By following these guidelines, you will ensure that you have a beautifully healed tattoo that will look good in the long run. Remember that every tattoo is unique, just like everyone’s skin. Always consult your tattoo artist for individual advice!
Week 3: Stabilization Phase
As weeks 3 and 4 begin, you will notice that the colors may fade slightly; this is completely normal. Your skin is still healing and the top layer of skin may make the tattoo less vivid. Don’t worry, as your skin continues to rejuvenate, the colors will recover, appearing brighter than before.
Exposure to the sun
By now the tattoo has healed well, but it is still sensitive, especially to sunlight. UV rays can cause the tattoo to fade prematurely. If you plan to be outdoors, make sure your tattoo is covered by clothing or use a high SPF sunscreen specifically designed for tattoos. Remember that sun protection is not just a requirement of the healing phase, but a long-term commitment to keep your tattoo looking its best.
You can resume normal activities such as swimming and going to the gym, but with caution. Make sure the pool you swim in is well chlorinated and avoid soaking your tattoo for long periods of time. At the gym, wipe down any equipment that may come into contact with the tattoo to avoid bacterial infection.
Even after the tattoo has completely healed, moisturizing is still an essential part of tattoo care. A well moisturized tattoo will look brighter and more vibrant. Choose a hypoallergenic, fragrance-free lotion or a specialized tattoo moisturizer.
We can’t stress this enough: sun protection is vital for the longevity of your tattoo. Always apply a sunscreen with a high SPF before going out in the sun. This will not only prevent the tattoo from fading, but also protect your skin from possible sun damage.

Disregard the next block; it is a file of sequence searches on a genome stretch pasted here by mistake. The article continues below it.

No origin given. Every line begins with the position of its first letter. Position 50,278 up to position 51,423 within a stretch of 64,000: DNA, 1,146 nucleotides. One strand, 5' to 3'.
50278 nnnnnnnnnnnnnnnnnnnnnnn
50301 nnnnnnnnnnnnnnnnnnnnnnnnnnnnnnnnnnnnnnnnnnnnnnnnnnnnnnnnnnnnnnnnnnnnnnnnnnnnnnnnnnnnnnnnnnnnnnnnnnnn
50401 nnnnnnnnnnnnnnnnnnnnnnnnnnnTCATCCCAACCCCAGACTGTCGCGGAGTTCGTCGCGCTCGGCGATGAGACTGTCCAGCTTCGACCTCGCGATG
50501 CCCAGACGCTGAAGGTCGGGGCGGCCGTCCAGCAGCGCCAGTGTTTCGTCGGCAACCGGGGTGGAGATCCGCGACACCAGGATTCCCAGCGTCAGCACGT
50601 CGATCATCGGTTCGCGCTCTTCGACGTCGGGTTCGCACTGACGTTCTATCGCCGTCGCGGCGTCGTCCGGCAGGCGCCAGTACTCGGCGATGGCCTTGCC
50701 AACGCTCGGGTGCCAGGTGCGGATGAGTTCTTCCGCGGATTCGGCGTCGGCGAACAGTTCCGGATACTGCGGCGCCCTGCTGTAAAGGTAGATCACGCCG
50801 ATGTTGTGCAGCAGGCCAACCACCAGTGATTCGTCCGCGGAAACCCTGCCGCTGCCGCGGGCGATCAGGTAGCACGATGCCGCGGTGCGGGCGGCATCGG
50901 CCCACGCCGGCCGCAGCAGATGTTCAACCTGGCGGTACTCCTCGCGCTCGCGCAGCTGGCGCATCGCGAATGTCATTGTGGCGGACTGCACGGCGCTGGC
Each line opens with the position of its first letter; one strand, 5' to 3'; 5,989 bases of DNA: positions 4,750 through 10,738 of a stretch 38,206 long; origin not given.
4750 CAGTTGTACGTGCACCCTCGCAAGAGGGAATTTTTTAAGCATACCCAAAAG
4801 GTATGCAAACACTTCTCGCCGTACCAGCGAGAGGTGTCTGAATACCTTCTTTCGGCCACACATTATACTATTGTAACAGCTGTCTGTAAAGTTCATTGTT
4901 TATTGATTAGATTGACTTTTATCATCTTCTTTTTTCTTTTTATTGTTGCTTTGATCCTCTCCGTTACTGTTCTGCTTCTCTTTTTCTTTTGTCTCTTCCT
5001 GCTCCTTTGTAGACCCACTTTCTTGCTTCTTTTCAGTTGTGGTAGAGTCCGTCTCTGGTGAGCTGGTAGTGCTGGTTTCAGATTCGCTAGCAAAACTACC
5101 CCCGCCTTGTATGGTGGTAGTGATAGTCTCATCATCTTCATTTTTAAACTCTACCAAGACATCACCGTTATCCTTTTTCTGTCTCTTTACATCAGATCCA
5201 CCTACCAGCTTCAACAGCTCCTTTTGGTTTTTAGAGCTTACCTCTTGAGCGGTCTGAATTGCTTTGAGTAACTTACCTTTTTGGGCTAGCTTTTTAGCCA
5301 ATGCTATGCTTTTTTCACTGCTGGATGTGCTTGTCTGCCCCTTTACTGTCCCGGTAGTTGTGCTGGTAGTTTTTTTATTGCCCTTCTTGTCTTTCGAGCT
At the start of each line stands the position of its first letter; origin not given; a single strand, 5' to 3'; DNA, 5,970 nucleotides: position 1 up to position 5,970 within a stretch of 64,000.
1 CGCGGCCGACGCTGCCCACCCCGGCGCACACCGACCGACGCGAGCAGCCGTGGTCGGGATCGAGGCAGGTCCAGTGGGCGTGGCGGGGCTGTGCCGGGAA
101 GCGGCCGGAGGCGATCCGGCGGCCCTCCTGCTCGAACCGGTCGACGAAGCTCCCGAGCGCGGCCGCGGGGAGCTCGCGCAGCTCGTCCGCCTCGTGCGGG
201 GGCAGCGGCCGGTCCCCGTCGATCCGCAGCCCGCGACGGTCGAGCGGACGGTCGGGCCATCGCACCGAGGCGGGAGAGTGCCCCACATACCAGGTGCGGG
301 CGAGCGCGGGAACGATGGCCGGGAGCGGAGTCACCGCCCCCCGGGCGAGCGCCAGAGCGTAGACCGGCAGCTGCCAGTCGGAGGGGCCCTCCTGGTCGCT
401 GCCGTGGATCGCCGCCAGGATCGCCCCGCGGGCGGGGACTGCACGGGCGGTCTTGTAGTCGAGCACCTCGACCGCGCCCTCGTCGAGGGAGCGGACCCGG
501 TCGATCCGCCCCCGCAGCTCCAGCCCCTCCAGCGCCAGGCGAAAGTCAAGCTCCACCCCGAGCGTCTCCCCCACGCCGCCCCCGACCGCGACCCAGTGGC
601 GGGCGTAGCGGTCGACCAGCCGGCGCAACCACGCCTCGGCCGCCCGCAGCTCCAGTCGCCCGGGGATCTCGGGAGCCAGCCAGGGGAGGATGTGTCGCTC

Even the best tattoos may need correction after a few years. Fading is natural over time and lifestyle factors such as sun exposure can speed up the process. If you notice that your tattoo needs a touch up, talk to your tattoo artist about correction options. It is usually best to wait at least a few months after your first tattoo session to consider having your tattoo touched up.
Always remember that a tattoo lasts a lifetime, so make sure you take proper care of it!
Common Myths and FAQs
Dry Healing vs. Moisturizing
One of the most debated topics in tattoo aftercare is whether to let the tattoo dry heal or to keep it moisturized. Dry healing advocates believe that leaving the tattoo alone speeds up the natural healing process. However, this method can lead to excessive scabbing and may cause the tattoo to lose color and clarity. On the other hand, moisturizing helps in keeping the skin supple, reducing scabbing and aiding in color retention. The consensus among most experts is that a balanced approach—keeping the tattoo slightly moisturized but not overly so—is the best route for optimal healing.
Tattoo Brightening Lotions
You might have come across lotions claiming to “brighten” your tattoo. While a good moisturizer can make a tattoo look more vibrant, be cautious of products that promise miraculous results. Often, these lotions contain ingredients that may irritate the skin. Always consult your tattoo artist or dermatologist for product recommendations.
Exercise and Tattoos
A common myth is that sweating will cause the ink to run or fade. While it’s true that excessive moisture isn’t good for a healing tattoo, normal amounts of sweat during exercise shouldn’t affect your tattoo. However, it’s advisable to avoid exercises that will stretch or excessively rub the tattooed area for the first couple of weeks.
Tattoo aftercare is not just a phase; it’s a long-term commitment to maintaining the beauty and integrity of your ink. This guide, grounded in expert advice and scientific research, is designed to navigate you through the healing journey of your tattoo. By following these guidelines, you’re ensuring that your tattoo remains as vibrant and meaningful as the day you got it.